Happy with this wonderful start to the day, we set off into the dark depths of the rainforest, leech socks and all. Our foray was extremely productive, netting us several birds! The first one was the endemic spot-winged thrush. (This video has a loud background noise).
It was followed by the Ceylon scimitar babbler, black capped bulbul, red-faced malkoha, yellow fronted barbet, Ceylon rufous babbler, Malabar trogon and Legge’s (white-throated) flowerpecker.
The brown breasted flycatcher seemed to be everywhere.
The Ceylon crested drongo looked to me like a cross between the racket-tailed drongo and the bronzed drongo 🙂
A couple of times, a flock of ashy headed laughingthrushes passed alongside…
There were Sri Lanka giant squirrels in the trees around, their calls exactly like those of the Malabar giant squirrel.
For me, the find of the day was the brilliant green pit viper, of which we were lucky to see two!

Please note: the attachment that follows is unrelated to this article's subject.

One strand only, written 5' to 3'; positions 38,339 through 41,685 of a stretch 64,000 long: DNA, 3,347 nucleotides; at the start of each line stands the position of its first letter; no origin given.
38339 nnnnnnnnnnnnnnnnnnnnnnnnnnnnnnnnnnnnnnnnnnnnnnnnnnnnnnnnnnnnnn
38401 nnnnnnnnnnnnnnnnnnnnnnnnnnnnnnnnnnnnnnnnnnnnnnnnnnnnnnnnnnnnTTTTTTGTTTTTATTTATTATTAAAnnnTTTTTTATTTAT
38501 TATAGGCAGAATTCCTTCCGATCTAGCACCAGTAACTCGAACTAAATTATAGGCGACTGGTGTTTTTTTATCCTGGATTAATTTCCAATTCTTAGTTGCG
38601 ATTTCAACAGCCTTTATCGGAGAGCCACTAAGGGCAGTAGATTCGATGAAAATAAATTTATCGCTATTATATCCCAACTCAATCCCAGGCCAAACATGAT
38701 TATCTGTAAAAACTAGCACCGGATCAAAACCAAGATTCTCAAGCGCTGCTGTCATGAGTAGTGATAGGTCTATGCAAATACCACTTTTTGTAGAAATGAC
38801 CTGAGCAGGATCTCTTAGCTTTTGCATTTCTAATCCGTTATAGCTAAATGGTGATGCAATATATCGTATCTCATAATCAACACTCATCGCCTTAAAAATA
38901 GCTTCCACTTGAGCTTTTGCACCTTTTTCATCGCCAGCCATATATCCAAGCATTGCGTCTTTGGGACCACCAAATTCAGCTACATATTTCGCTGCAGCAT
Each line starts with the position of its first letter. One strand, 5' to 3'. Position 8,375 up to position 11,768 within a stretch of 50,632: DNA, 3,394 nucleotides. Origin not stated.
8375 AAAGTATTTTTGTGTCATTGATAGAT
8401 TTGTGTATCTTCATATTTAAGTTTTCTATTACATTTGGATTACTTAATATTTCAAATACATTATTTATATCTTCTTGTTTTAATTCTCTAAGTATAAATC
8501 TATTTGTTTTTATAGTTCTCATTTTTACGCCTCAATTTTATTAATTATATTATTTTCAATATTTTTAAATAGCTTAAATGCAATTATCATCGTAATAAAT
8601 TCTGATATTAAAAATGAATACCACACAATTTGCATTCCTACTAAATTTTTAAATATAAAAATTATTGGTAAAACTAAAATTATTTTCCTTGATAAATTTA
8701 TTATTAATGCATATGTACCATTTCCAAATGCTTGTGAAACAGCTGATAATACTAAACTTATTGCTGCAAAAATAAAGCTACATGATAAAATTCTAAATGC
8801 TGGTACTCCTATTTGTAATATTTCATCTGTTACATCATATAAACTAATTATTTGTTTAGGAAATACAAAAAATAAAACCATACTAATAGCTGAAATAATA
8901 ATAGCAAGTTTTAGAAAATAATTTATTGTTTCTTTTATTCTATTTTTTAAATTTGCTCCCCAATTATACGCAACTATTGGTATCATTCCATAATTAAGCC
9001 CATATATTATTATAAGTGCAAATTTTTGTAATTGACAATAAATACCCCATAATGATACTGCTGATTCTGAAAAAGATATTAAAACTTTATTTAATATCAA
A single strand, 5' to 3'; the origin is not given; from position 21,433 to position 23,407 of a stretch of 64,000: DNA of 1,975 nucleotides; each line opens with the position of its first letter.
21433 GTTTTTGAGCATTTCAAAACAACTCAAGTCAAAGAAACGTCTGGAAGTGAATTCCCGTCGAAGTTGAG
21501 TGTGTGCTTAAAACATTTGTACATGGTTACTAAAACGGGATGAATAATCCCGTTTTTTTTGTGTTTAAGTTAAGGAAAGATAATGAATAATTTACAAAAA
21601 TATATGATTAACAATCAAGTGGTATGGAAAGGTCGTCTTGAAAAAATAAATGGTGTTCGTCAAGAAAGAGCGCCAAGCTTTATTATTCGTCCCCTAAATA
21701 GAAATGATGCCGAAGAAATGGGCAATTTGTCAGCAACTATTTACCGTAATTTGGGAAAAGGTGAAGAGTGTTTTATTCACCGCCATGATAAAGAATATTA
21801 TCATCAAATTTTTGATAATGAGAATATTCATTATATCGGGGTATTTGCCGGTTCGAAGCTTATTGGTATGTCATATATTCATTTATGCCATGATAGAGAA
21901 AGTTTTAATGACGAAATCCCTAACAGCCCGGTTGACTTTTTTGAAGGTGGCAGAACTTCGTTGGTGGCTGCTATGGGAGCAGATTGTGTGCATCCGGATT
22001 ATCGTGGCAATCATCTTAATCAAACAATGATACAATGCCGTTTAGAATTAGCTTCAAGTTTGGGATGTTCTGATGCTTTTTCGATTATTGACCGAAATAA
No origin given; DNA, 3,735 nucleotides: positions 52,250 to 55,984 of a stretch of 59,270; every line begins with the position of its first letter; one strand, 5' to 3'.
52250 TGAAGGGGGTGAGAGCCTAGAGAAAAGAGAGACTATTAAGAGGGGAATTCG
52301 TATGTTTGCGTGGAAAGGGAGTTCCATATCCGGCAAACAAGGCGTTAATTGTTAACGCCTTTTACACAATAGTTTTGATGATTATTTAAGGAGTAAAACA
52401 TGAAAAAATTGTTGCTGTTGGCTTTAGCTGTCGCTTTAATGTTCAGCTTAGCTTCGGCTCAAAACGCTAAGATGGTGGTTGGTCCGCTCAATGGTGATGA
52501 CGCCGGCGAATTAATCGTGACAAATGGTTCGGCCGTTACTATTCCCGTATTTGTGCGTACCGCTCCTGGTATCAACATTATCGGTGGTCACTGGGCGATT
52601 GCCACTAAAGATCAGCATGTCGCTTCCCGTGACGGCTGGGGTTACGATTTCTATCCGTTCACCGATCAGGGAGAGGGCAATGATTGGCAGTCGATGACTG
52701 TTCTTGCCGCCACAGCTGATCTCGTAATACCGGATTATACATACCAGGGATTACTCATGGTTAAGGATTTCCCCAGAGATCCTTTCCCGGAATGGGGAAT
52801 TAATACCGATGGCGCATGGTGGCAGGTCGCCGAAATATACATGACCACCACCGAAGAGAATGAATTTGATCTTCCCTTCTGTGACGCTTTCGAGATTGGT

I thought the Ceylon junglefowl at Martin’s Lodge was bold as he was used to coming there everyday, but another couple we saw on our trek turned out to be even bolder, coming right up to us, just a couple of feet away!! I asked Chami about this, and he said that the birds seemed unafraid as the Sri Lankan wildlife protection laws were very strict and nobody killed wild animals or birds. Any thoughts on this, Mr. Jairam Ramesh? 🙂
And here he is, coming towards us!
Day 3 – Leeches galore!
The leeches were out in full force after the previous day’s rain. Most of us gave generous blood donations. I had encountered leeches by the hundred in Agumbe before, but Sinharaja had the greatest variety in leech size. I found a tiny, less-than-half-cm-long leech between my toes! Having dozed off in my chair after lunch, I was awakened by screams of ‘leech! leech!’ I awoke to find everyone looking at this blood-sated monster on the floor.
So I’ve donated blood (very unwillingly) to the tiniest and the largest leeches in Sinharaja!
In spite of the rain, birding was good – Suma gave us a present on her birthday by spotting the brown capped babbler, which flew circles around us before settling down to pose for the photographers. It has a call very similar to our puff-throated babbler.